Sexual and physical abuse at the hands of family members cause the child to split off experiences, relegating them to an inaccessible part of self.
Dissociation of one’s experiences sets the stage for loss of one’s true self. The true self becomes corroded with inner badness and is concealed at all costs. Persistent attempts to be good, thus leading to a socially acceptable self, are experienced as non-authentic. The adolescent is compelled with the demand to create multiple selves in different contexts.
1. Absence of true sense of self
2. Hyper-sensitivity and hyper-reactivity to others, especially in reaction to rejection or abandonment.
3. Gullibility and suggestibility in relation to authority.
4. Complaints of isolation and neediness, without self-support
5. Boundary problems, inability to conceive of self without reference to others.
Therapy involves helping the client reclaim parts of self that were sacrificed to gain safety.
In therapy, we create a context and relationship where pain, anger and difficulty can be safely acknowledged while maintaining a connection.
The rules of attachment are quite literally rules to live by – given that they emerge out of interactions between biologically channeled, survival-based attachment systems. The behavioral/communicative strategy eventually generates repressed internal/attachment strategies.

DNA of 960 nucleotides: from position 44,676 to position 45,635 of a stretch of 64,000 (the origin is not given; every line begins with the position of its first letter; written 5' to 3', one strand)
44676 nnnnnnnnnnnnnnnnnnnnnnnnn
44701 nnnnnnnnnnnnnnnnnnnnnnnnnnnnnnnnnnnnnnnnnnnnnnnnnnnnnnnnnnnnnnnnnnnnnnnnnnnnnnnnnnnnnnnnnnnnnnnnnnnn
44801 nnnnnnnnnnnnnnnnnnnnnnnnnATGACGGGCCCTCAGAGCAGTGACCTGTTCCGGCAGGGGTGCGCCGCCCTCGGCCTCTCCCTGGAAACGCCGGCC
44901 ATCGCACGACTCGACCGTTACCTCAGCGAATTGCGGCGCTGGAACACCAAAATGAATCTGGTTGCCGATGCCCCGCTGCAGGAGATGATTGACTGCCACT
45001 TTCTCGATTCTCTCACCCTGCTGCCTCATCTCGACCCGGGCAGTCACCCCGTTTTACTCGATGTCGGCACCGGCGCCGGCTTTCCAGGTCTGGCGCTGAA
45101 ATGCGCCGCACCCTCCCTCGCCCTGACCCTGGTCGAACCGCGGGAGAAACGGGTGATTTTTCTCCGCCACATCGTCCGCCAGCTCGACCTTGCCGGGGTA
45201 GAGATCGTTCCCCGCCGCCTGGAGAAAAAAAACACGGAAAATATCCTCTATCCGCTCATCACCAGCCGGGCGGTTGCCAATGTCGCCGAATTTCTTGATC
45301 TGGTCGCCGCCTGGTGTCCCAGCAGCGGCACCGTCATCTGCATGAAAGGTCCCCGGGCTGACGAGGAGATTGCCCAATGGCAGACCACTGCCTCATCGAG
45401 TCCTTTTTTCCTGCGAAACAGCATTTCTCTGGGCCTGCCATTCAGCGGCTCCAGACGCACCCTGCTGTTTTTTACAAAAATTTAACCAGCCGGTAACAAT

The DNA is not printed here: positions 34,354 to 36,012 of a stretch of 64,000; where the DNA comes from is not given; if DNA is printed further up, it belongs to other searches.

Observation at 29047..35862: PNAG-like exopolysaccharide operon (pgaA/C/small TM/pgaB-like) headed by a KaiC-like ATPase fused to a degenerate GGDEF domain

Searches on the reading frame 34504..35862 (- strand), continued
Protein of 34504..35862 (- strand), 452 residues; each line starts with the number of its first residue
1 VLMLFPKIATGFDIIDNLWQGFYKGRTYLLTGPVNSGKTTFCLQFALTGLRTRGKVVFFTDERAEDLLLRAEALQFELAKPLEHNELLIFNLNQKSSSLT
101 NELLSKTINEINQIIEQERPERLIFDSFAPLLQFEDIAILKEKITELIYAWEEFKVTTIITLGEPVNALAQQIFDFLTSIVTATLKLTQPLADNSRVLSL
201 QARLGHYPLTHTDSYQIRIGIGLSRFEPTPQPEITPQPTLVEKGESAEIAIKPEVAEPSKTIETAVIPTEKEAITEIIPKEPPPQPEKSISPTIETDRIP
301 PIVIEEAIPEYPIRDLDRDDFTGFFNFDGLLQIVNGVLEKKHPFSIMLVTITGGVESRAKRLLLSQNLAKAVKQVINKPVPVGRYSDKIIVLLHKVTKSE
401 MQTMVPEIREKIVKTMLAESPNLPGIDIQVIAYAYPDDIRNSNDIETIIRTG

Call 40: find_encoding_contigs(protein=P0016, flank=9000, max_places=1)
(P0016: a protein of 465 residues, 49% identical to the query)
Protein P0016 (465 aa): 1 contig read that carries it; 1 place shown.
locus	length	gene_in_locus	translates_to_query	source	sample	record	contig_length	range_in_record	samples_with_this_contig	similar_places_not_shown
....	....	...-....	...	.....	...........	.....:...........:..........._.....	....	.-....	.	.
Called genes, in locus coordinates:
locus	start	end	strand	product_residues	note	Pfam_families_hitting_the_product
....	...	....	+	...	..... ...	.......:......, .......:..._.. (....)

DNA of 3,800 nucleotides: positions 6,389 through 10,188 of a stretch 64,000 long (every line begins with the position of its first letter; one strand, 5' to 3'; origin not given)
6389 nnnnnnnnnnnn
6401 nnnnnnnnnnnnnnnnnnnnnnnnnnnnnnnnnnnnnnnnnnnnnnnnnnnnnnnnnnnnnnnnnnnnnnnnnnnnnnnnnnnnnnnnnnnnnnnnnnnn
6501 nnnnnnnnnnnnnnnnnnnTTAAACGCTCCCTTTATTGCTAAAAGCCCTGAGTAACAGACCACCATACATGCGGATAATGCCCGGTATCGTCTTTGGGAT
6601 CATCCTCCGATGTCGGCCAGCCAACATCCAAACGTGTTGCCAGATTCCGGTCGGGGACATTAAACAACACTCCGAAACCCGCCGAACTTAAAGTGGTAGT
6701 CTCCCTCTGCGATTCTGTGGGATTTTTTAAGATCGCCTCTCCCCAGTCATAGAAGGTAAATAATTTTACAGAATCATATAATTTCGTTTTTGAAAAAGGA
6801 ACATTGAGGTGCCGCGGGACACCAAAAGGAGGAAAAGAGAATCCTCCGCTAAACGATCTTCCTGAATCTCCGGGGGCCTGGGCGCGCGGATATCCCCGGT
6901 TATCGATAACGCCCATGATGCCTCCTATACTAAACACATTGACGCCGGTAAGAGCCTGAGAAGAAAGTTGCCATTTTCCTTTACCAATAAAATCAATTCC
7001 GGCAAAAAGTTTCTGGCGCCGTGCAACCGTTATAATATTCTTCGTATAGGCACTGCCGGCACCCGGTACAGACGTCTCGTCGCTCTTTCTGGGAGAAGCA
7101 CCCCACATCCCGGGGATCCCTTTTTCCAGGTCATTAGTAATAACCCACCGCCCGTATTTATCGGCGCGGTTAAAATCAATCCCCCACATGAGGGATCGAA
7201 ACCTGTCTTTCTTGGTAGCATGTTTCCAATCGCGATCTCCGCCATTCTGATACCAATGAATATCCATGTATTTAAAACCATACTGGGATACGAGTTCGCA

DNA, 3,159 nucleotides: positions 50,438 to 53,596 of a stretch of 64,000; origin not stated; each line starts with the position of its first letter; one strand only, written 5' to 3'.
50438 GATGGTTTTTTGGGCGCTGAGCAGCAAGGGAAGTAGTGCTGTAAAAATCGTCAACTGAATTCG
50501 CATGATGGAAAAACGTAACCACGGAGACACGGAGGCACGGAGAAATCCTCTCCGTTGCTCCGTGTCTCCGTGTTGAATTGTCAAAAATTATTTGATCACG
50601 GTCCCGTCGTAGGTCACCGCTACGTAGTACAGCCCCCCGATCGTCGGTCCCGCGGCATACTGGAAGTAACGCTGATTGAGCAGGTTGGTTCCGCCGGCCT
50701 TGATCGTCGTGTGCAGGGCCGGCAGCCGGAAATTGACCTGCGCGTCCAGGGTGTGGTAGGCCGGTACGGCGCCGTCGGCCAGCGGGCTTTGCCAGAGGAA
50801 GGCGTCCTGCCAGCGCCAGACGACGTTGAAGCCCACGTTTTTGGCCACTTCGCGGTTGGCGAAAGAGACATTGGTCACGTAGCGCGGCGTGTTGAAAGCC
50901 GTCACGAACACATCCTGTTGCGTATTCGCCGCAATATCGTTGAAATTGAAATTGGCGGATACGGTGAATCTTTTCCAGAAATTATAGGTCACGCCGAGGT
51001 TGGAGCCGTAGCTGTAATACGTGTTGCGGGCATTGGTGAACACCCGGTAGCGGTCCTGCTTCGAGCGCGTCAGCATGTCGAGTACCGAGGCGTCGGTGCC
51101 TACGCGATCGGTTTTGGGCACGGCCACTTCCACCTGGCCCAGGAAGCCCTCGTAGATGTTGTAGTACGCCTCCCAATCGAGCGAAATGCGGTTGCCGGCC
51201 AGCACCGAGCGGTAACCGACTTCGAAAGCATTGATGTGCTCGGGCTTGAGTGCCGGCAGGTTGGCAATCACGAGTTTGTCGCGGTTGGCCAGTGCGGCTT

Avoidants could neither be aware of, or express, attachment-related feelings – they inhibit or minimize internal experiences.
Preoccupieds amplify or maximize awareness and expression of attachment-related feelings and needs, to ensure continuing care.
Disorganized have their attachment figure unsafe so the person that comforts is dangerous. Such interactions create deeply entrenched templates for relating that result in distorted beliefs about self and others causing enactments and do not learn to separate and develop self-agency or a core sense of self, they are overinvolved in watching and caring for their inconsistent mom, they inhibit the attachment system and distract attention away from unmet needs.
The avoidant infant actively restricts attention to mother – as if to distract from the anxiety and distress of wanting mother’s comfort.
The preoccupied actively seek and confines self to monitoring mom’s whereabouts, ignoring the toys and exploring the environment. Gives up the development of self to survivor.